MILWAUKEE -- For the thousands of Milwaukee Public Schools students it was back to class Thursday, September 1st -- and Sherman Multicultural Arts School celebrated in a big way. The school is not far away from where the unrest took place in the wake of the fatal officer-involved shooting of Sylville Smith -- but the focus on Thursday was celebrating the brand new school year.
There was a lot of excitement
MPS Superintendent Dr. Darienne Driver, Milwaukee Mayor Tom Barrett, as well as teachers and parents were there to make it a special morning for students.
"I really think this is going to be a special year for all the kids," said Mayor Barrett.
Their focus this year will be on closing the achievement gap among all students, improving math and literacy scores and improving students' skills on world languages.
Superintendent Driver said this will happen by building solid relationships.
"We have to continue the course around social, emotional learning and really building relationships between teachers and students -- but also between our students and parents and teachers and teachers. It's really all of us working together to help create a better school system and making sure that all of our young people have what they need to be successful," said Driver.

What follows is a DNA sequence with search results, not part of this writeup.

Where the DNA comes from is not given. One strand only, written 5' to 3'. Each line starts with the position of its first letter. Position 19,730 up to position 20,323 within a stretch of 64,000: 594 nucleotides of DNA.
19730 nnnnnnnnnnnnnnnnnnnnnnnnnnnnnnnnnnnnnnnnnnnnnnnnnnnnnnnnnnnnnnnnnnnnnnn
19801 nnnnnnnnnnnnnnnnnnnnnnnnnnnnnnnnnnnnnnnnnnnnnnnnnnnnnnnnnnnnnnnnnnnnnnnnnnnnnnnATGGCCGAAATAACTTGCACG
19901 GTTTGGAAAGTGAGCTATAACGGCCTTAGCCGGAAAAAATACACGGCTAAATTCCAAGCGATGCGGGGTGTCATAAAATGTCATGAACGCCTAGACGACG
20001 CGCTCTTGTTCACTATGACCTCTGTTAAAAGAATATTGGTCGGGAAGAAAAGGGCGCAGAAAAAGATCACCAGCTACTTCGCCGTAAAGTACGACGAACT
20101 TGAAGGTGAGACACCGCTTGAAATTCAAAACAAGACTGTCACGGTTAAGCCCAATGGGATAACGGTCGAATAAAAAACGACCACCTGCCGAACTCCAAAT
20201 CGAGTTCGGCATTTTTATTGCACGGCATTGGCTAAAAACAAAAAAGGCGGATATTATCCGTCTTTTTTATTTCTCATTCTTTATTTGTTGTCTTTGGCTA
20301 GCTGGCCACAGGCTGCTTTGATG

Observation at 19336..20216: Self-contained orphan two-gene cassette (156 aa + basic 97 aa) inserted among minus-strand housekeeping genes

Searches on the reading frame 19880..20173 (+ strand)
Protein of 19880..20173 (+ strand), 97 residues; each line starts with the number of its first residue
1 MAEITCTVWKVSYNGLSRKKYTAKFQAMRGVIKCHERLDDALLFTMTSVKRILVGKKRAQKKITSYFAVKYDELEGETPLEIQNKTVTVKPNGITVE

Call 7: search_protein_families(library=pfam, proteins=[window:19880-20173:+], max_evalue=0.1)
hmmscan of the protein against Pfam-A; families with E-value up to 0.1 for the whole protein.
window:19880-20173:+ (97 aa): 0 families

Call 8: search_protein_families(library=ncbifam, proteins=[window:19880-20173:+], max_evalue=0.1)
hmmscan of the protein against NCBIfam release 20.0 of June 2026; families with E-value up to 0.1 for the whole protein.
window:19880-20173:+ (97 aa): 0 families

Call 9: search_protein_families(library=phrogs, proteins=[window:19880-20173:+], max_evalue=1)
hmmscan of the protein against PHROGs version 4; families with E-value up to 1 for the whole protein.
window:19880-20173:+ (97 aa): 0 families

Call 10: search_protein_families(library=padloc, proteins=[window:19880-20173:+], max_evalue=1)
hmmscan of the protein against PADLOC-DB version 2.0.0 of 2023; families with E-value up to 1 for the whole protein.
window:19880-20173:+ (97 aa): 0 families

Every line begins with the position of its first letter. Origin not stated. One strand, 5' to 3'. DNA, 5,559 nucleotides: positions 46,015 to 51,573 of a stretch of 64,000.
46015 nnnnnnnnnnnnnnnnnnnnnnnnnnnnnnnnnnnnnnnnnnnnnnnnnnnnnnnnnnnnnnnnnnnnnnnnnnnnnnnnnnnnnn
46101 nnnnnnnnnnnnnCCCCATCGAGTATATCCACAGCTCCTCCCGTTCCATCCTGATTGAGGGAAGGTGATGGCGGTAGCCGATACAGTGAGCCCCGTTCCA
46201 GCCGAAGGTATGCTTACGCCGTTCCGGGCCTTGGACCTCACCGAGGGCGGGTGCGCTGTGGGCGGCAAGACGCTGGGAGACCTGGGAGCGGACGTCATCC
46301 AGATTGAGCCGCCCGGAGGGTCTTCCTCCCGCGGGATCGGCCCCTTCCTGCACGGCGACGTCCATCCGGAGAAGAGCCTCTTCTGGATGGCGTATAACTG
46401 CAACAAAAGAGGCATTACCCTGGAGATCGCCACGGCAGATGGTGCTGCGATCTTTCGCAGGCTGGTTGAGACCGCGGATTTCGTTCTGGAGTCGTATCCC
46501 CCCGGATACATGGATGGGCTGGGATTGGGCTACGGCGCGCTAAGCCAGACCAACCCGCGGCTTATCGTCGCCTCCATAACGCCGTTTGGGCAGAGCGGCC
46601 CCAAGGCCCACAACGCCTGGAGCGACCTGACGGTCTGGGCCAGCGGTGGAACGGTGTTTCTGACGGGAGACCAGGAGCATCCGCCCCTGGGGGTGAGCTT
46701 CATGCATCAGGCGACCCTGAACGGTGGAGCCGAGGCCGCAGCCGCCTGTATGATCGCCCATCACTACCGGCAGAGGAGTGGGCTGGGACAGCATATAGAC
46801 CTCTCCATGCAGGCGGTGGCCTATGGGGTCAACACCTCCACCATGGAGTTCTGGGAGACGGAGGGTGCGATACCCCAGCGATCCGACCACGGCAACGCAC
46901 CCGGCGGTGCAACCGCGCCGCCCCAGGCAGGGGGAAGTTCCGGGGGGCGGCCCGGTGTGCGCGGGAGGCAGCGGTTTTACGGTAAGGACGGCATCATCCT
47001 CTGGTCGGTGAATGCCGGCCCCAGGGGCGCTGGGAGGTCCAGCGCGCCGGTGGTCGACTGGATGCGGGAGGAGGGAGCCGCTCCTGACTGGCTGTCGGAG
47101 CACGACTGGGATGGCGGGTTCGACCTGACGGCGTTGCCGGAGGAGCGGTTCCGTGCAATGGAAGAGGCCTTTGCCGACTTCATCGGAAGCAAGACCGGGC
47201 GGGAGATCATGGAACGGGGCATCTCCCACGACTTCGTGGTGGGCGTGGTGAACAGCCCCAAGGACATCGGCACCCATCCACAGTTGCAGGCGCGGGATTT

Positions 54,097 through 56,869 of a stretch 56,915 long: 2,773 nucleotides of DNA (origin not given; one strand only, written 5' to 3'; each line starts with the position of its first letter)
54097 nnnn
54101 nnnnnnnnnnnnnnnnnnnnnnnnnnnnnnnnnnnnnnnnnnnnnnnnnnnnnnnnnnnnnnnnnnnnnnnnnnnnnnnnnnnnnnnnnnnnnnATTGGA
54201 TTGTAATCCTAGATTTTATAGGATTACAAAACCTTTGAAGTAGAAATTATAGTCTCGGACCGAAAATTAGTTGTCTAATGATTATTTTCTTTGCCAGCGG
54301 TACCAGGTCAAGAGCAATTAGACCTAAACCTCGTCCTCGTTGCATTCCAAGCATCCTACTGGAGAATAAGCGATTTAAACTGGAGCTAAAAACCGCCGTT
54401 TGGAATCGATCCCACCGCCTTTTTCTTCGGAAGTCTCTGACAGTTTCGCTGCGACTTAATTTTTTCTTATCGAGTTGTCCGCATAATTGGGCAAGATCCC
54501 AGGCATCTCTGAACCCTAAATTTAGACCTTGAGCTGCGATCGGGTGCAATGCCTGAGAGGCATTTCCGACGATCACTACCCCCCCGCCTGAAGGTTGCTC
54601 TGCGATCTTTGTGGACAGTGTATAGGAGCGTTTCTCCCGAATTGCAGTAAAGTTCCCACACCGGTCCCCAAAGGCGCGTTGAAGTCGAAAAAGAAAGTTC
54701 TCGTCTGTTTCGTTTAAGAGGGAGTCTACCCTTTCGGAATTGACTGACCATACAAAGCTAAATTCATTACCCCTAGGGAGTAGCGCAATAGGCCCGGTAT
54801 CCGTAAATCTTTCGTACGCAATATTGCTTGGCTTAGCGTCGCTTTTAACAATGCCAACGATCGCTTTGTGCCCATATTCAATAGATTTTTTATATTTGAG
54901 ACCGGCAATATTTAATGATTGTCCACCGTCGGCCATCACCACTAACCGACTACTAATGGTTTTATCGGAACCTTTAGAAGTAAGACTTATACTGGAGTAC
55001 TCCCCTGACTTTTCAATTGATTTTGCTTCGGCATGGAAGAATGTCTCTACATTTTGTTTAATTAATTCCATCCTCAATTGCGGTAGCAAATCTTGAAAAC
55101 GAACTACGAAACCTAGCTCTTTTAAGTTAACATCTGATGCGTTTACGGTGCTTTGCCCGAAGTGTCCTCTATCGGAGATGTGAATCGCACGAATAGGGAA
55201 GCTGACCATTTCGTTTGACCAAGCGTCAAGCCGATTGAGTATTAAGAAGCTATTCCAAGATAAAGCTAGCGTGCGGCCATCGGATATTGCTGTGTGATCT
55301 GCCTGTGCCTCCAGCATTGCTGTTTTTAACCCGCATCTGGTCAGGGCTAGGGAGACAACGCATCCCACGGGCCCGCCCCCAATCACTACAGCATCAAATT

Sherman Multicultural Arts School is being highlighted and recognized this year because it's part of the White House's Turnaround Arts program. It's an arts and humanities program focused on improving student achievement through those disciplines.
It's exciting for MPS to be the only district in the state to be a part of that program. Atotal of four MPS schools are participating.
"I just love the idea of working very hard to make sure the kids learn through the arts. It's a special opportunity," said Wisconsin Superintendent of Public Instruction, Dr. Tony Evers.
The Sherman Multicultural Arts School was selected for Thursday's events before the unrest in the neighborhood, but the superintendent and mayor said it's a good coincidence -- adding there are many Milwaukee communities in need, and the schools should be a place to instill positive change.